PMQs: Pot-shot Miliband, a hand grenade, and some calming poetry

Wow! A Liberal Democrat MP asked the first question at Prime Minister’s Questions this week.

Andrew George spoke in English, rather than Cornish – which he has been known to speak in the Commons chamber. (Well, all right then, it was only for his maiden speech, I grant you). Anyway, Andrew’s question implied some scepticism about the government’s NHS reform plans, saying it involved a “gamble” which might give “private companies the easy pickings”.

Ed Miliband picked up the PM on the disappointing unemployment figures, especially those for youths. He said they were caused by the government “cutting too far and too fast” and called for the reinstatement of the “Future jobs fund”. Cameron did an effective demolition job on that scheme, saying it was “expensive, badly targeted and did not work”.

And with that, Miliband was off – back onto the benches and we were onto a Tory MP for the next question. What? No retort by the opposition leader to that Cameron blast-back? No. It was one of Ed Miliband’s “hide and seek” weeks. Like a guerilla sniper, he takes a shot then disappears back into a derelict building, only to re-emerge from behind a water hydrant six questions later for another pot-shot with a different calibre gun. I’m not sure it works.

Chris Bryant asked a question about job cuts in the South Wales police force, during which he told other members to “Calm down!”. Cameron replied saying that he found the best way of calming down was to read Chris Bryant’s poetry, which he called “instructive”. I have since read a poem by Chris Bryant. It is reasonably well crafted, if somewhat derivative. (Hark at me! I can talk).

Cameron also said that such cuts (of 5%) would take the force back to 2007/8 levels and Her Majesty’s Inspectorate say they can be achieved without losing front line officers.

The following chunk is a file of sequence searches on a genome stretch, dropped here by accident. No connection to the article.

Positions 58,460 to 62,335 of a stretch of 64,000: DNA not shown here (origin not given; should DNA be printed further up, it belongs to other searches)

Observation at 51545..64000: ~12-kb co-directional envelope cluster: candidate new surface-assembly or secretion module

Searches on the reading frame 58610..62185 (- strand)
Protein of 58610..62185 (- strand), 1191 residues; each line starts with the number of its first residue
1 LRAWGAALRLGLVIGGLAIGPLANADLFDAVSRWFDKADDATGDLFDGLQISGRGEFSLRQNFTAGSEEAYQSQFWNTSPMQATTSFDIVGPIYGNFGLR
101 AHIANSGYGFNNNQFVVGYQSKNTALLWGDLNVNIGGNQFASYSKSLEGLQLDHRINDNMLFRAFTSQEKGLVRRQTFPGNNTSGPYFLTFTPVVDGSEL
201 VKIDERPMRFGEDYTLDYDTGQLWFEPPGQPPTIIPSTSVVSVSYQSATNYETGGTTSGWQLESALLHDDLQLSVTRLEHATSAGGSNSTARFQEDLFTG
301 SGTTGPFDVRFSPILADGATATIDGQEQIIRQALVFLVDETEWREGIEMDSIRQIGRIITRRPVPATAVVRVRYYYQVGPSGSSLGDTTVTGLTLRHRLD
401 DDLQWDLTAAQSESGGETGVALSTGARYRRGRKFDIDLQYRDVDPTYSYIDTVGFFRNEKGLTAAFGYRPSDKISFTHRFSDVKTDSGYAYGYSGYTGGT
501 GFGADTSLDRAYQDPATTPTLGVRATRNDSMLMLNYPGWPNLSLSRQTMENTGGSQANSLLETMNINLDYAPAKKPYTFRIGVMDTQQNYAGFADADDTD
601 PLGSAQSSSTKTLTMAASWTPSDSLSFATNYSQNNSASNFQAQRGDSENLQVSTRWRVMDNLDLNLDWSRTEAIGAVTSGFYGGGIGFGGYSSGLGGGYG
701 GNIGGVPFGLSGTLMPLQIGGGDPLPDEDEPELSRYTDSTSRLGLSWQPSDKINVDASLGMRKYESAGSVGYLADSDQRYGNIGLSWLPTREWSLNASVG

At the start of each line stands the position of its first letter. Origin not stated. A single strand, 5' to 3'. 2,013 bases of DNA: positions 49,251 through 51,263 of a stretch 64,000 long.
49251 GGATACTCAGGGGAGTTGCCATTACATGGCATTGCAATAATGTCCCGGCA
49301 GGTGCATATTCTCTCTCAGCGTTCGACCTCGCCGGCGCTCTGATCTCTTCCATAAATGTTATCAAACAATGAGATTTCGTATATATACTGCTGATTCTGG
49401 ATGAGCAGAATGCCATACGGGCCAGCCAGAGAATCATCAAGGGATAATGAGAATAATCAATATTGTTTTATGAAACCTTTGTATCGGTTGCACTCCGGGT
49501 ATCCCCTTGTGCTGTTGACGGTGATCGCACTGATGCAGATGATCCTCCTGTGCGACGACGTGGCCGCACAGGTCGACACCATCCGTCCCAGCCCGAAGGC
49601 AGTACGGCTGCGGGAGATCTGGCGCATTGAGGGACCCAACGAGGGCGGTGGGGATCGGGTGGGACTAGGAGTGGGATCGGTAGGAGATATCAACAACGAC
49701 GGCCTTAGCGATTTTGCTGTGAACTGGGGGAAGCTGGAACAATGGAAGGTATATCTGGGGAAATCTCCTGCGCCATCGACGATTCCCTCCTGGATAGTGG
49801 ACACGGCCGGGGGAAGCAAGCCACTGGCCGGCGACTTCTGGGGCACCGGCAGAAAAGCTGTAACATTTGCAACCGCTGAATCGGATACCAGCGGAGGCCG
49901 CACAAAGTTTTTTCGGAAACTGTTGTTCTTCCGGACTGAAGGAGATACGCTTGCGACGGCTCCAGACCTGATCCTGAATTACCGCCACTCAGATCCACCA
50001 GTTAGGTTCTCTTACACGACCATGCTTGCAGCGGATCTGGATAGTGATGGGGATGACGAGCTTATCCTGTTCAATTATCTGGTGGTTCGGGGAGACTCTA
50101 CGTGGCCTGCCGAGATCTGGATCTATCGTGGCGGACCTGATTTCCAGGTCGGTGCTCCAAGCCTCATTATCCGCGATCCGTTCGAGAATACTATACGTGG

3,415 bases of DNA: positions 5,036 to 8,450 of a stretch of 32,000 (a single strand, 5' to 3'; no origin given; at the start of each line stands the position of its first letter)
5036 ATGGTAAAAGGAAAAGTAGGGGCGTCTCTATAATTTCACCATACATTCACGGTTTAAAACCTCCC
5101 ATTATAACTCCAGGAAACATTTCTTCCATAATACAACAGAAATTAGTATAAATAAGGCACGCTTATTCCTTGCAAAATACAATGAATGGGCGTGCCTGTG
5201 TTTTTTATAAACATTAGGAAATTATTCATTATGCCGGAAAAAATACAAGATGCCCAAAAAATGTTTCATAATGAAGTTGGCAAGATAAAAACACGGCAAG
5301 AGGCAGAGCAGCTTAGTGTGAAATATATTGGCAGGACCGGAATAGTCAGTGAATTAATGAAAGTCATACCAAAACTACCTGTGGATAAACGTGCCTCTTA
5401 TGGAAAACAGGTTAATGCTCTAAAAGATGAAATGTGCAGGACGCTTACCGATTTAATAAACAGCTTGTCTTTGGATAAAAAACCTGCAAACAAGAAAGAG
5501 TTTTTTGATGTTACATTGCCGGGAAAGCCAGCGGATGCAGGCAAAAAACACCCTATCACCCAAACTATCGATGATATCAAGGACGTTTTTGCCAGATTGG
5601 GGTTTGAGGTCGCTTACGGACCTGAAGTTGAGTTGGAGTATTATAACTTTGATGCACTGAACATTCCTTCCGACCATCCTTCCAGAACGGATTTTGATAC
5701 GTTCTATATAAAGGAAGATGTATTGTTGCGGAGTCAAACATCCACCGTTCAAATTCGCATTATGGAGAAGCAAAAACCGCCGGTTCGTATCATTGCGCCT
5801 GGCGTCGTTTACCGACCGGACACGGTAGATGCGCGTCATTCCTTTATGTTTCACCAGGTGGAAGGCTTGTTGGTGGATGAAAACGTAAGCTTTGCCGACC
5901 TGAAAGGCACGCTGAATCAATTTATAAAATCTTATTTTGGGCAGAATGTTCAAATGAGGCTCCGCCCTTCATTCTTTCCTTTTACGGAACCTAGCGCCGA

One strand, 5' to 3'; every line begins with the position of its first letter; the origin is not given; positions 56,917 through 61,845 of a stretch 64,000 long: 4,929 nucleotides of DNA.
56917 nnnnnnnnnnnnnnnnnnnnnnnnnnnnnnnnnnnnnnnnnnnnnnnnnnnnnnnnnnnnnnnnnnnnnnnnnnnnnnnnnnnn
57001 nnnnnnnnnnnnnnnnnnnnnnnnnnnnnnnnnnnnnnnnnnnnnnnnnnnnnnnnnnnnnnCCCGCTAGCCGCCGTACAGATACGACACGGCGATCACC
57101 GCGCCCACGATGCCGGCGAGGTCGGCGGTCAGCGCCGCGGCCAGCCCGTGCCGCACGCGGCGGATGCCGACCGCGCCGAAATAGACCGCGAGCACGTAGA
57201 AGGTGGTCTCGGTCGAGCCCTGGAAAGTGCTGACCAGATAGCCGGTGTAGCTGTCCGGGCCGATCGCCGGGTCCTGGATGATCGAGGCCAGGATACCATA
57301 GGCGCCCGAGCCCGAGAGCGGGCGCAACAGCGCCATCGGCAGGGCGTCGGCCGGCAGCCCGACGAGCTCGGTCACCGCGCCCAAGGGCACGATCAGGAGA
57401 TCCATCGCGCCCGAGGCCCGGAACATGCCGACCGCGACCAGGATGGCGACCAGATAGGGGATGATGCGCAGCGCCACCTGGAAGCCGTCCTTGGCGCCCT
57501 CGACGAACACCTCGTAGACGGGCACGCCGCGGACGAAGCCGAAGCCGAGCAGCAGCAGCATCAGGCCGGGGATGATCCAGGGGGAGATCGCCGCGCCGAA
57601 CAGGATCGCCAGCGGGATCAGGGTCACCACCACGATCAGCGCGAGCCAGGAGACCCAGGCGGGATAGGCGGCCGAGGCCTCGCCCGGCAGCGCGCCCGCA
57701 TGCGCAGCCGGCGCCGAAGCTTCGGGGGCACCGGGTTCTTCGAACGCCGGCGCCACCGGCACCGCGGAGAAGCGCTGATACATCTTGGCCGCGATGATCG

After a couple of tame Tory questions and a DUP one about fuel prices in “NordIron”, Ed Miliband was back, peeping out from behind the hydrant, popping one off about NHS waiting times. Cameron did quite a good sales job on the NHS reforms, but Miliband insisted on asking for a guarantee that waiting times will not rise.

Cameron was able, with ease, to turn the words of Miliband’s (then) shadow chancellor back on him. Alan Johnson said “there is no logic” in increasing NHS spending with inflation. Johnson has been quite good supplying Cameron with little killer quotes to fire at Miliband. Perhaps that is why, as I write this, Johnson is now Balls.

Miliband accused Cameron of abolishing the 18-week waiting list guarantee but Cameron said it was written into the NHS constitution so could not go. It was then Dr Fox’s turn to have a quote used by the leader opposite. “Like tossing a hand grenade into the NHS” was apparently Dr Fox’s take on the reforms. This is all getting too military this week. Sorry. I obviously read one too many of those “Commando” story comics as a boy.

Miliband then labouriously built up an edifice which was topped off with “you can’t trust the Tories on the NHS.” Cameron retorted with quite a good finisher:

…this Government are putting the money into the NHS, but the Opposition do not support that; this Government are cutting the bureaucracy in the NHS, but they do not support that; and this Government are reforming the NHS so that we get the best in Europe, but they do not support that. So this is the right hon. Gentleman’s policy: no to the money, keep the bureaucracy, do not reform the NHS. I would go back to the blank sheet of paper.

So, a bit of a score draw there, I’d say.

Other snippets:

· Bob Russell (LibDem) raised the issue of a named disabled constituent, a father of four, who, due to the “callous cretins” on a tribunal will soon be out of work. Strong stuff. Cameron said he was happy to take up the case – which he doesn’t often do – he normally palms these things off onto a minister. Good for Bob.